Kenya Power's annual debt service hits Sh21bn

kenya power nairobi

Kenya Power's offices on Aga Khan Walk, Nairobi. Depreciation of the Kenya shilling ballooned Kenya Power’s finance costs by 89.2 percent.

Photo credit: File | Nation Media Group

What you need to know:

  • Kenya Power plunged into a Sh3.2 billion net loss in the financial year to June 2023.
  • Depreciation of the Kenya shilling ballooned Kenya Power’s finance costs by 89.2 percent.

Kenya Power’s debt due for repayment within one year has hit Sh20.95 billion, exposing the utility to fresh cash flow challenges amid the continued depreciation of the Kenya shilling, which ballooned its finance costs by 89.2 percent.

The company’s outstanding debt grew by 10.2 per cent to Sh115.4 billion the financial year to June 2023, but what will worry the power distributor is that 18.1 per cent of this debt is due by June next year.

Kenya Power plunged into a Sh3.2 billion net loss during the period, with its performance taking a heavy hit from the shilling slump, which increased its debt service costs to Sh24.15 billion up from Sh12.76 billion.

Between June 2022 and June 2023, the Kenyan unit depreciated by 19 per cent, which also saw the utility’s power purchase costs skyrocket given that the contracts were denominated in US dollars.

Over half of the finance costs incurred by the company (Sh16.86 billion) were due to the shilling fall, which is nearly three times the actual interest on the loans which was Sh5.86 billion.

“The impact of the currency fluctuation as reflected in the finance costs and cost of power purchase resulted in a net loss of Sh3.2 billion,” said Kenya Power Board Chairman Joy Brenda Masinde.

To underline the impact of Kenya Power’s growing debt burden, the Sh20.95 billion debt repayment is equivalent to 17.43 per cent of the Sh120.1 billion revenues that the utility earned from selling power in the period to June 2023.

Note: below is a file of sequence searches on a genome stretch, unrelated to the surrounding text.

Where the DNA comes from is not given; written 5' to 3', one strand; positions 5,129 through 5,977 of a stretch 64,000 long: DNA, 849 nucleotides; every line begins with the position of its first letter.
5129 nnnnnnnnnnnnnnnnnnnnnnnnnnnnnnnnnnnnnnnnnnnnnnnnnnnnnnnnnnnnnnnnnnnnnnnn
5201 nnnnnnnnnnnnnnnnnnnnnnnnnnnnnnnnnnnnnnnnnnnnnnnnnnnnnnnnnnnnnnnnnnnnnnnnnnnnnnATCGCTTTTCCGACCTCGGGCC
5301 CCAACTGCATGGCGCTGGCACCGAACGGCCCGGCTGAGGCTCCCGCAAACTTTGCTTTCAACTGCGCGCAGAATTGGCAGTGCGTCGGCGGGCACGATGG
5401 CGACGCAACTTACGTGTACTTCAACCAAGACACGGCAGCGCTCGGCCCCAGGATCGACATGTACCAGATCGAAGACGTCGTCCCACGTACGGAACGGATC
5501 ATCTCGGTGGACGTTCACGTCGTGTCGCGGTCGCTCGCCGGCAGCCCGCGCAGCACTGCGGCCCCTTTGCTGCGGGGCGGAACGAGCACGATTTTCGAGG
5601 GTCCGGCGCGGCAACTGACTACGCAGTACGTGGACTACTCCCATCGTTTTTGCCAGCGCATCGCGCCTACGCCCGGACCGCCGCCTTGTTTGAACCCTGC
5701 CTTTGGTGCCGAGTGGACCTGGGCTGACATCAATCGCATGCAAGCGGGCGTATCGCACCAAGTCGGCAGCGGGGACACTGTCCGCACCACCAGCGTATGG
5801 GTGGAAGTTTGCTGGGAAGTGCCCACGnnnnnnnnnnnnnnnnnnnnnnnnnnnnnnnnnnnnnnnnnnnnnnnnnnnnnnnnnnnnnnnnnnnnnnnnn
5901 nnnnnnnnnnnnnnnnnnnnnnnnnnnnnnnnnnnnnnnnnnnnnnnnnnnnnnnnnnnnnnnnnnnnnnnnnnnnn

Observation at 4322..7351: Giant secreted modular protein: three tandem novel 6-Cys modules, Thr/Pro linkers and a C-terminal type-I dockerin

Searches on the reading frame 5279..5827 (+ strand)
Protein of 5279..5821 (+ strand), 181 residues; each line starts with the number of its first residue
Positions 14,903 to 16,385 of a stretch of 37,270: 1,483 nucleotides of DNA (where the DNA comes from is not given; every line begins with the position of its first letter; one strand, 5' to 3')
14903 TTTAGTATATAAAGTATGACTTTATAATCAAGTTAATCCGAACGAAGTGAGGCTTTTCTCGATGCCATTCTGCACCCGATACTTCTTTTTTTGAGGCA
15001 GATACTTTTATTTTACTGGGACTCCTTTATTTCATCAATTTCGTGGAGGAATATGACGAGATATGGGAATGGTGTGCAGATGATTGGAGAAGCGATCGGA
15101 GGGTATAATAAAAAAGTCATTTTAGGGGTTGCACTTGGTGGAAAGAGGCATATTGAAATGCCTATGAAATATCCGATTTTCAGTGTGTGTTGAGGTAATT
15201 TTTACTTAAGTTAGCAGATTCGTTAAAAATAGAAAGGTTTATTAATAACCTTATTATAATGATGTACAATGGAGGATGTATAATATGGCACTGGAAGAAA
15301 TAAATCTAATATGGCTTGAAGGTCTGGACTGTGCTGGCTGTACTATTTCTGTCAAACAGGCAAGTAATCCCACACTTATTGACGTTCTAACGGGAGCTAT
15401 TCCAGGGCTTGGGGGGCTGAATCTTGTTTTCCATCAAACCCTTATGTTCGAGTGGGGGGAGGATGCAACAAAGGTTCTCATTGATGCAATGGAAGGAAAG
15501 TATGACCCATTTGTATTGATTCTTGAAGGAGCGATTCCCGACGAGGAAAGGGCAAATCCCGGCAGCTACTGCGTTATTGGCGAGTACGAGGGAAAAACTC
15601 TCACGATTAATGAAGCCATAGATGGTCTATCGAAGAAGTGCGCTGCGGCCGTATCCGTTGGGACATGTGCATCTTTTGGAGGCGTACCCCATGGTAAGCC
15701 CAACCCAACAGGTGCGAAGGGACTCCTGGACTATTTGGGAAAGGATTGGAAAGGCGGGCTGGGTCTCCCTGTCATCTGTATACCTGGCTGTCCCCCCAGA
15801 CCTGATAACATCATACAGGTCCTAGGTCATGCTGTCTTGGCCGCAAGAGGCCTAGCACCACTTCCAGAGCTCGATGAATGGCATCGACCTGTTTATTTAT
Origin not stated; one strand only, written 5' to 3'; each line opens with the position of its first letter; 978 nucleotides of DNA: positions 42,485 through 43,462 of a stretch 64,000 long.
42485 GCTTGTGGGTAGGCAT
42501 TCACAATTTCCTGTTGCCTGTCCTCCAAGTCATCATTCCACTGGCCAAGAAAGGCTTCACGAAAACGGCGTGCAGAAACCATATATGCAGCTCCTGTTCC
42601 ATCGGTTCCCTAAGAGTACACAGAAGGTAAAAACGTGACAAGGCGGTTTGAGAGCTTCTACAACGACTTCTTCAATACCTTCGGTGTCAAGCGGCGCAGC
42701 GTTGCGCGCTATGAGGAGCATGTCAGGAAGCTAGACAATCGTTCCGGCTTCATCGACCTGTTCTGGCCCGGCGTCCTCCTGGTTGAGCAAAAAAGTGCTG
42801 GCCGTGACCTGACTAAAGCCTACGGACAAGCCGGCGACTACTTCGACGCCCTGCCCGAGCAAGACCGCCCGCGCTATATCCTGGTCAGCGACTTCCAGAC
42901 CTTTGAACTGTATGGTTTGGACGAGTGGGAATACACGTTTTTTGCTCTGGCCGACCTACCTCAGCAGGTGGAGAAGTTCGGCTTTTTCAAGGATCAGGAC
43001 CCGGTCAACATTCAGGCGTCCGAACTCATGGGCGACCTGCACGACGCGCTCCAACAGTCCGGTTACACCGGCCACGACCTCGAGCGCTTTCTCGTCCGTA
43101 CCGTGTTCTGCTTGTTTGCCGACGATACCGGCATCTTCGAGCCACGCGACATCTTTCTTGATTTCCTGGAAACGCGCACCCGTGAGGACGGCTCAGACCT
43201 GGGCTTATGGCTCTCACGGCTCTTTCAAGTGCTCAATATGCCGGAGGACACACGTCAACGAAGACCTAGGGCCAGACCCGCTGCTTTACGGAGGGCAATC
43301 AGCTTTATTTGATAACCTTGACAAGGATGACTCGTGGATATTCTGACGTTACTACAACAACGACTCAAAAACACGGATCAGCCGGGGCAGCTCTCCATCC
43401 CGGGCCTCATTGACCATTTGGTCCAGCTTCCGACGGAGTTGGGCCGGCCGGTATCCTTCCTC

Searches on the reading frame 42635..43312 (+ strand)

Kenya Power is looking to offset its on-lent loans, which are dollar-denominated, by transferring some of its assets to the fully State-owned Kenya Electricity Transmission Company (Ketraco).

In an interview with the Nation last month, Kenya Power Managing Director, Dr Joseph Siror, said the utility will transfer transmission lines, substations, and land that these assets are occupying to Ketraco to enable it to offset the dollar loans.

According to its latest financial results, the utility’s on-lent loans amounted to Sh79.48 billion by June 2023 up from Sh63.67 billion last year, but will balloon further if depreciation of the shilling goes on unabated.

“There is an on-lent facility which is in the books of Kenya Power. By transferring these assets to Ketraco, that particular loan is going to be offset by the value of the assets so that going forward, it will not be the responsibility of Kenya Power to pay those loans, the government is now going to take over the loans,” said Dr Siror.

Kenyans incur a pass-through cost in their power bills to cater for the forex fluctuation, but Kenya Power has been pushing to further cushion itself from the shilling depreciation by charging some of its customers, especially large commercial industries, in US dollars.

The company has also been lobbying for all new power purchase agreements (PPAs) signed between itself and independent power producers (IPPs) to be denominated in Kenyan shillings to stabilise its power purchase costs.

“Currency risk arises primarily from purchasing imported goods and services directly from overseas or indirectly via local suppliers and foreign borrowings,” said the utility.